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Volume Editor: Jennifer Wasmuth
Der öffentliche Diskurs zeichnet sich gegenwärtig vielfach durch eine Verhärtung der Fronten und die mangelnde Bereitschaft aus, sich auf die Gegenposition einzulassen. Diese Tendenzen lassen sich auch im ökumenischen Kontext beobachten, und schnell ist hier wie dort der Fundamentalismus-Vorwurf zur Hand.
Was meint dieser Vorwurf genau? Gegen wen richtet er sich? Ist Fundamentalismus nur eine polemische Etikettierung von Positionen, die nicht der eigenen entsprechen? Oder lassen sich unter dem Begriff politische und religiöse Gruppierungen fassen, die eine klar erkennbare Agenda verfolgen? Diesen Fragen geht der vorliegende Sammelband nach, indem er in seinen Beiträgen auf die Begriffsgeschichte und die Bedeutung von „Fundamentalismus“ in verschiedenen geographischen, konfessionellen und religiösen Kontexten reflektiert.
In: Mission Studies

Abstract

When compared to its relative success in the Southern and Western parts of Nigeria, Seventh-Day Adventism (S.D.A.) had some difficulties in establishing its mission in the North from the 1930s onward. This paper argues that there were three reasons why S.D.A. missionaries found the North difficult. First, the S.D.A. joined the Christian missionary scene in Nigeria rather late. Second, due to colonial politics, which did not favor the proselytizing aims of Christian missionaries in the North, Adventist missionaries did not find it easy to immediately establish a mission. Third, the difficult beginnings in northern Nigeria can also be attributed to the relationship between S.D.A. missionaries and other mission bodies, which tended towards rivalry, as a result of the “spheres of influence” established by the colonial government.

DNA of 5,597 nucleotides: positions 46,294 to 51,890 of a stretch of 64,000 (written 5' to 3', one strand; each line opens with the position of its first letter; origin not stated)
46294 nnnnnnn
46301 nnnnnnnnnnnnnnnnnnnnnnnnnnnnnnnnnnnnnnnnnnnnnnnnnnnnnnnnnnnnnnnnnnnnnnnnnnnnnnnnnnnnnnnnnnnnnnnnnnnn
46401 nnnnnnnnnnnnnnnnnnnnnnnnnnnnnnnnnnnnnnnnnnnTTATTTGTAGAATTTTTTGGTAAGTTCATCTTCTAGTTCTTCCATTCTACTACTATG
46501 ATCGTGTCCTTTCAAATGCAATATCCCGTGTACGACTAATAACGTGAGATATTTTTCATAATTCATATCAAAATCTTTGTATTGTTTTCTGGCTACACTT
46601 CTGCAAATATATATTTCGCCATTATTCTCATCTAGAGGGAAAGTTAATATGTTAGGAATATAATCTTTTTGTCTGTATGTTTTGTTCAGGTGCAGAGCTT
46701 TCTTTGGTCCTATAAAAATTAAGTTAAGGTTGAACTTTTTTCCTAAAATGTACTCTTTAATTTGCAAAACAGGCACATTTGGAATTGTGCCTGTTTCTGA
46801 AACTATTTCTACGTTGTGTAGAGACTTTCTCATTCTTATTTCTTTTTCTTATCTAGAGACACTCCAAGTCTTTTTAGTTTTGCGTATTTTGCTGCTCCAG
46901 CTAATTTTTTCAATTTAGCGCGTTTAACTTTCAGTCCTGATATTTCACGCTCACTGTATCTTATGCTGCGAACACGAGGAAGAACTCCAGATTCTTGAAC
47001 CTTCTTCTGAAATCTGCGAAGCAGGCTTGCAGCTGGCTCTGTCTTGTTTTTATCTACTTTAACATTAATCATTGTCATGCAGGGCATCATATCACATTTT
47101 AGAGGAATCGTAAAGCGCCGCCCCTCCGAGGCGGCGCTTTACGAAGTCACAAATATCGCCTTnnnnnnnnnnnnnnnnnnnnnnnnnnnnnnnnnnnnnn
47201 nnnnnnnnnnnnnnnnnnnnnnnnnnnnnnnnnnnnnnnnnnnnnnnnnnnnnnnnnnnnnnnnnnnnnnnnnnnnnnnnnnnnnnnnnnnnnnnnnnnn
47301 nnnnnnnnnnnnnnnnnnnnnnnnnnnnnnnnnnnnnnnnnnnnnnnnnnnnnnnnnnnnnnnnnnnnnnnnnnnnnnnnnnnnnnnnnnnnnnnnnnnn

Open Access
In: Mission Studies
In: Mission Studies
In: Mission Studies
Author: Nicoletta Gatti

Abstract

The worrisome growth of nationalism and ethnicism worldwide emphasizes the distance between state and nation, geographical borders, and the sense of a shared common project, which is at the heart of nation-building. The problem is not new, as the ancient writings of Israel testify. The question of what constitutes Israelite identity is central to post-exilic books, where exclusive-isolationistic and inclusive attitudes are clearly contraposed.

Against this background, the paper explores the relationship between identity construction and nation-building, through an intercultural reading of Isaiah 56–66. Furthermore, it examines the relevance of the literary unit for contemporary Ghanaian society where ethnic divisions seem to compromise nation-building and development. The text challenges Ghanaian Christians to employ a language of inclusion; to recognize the ‘other’ as a specific message of God; to go beyond accidental attributes such as ethnicity, gender, or race, to discover the image and likeness of God reflected in her/his countenance.

In: Mission Studies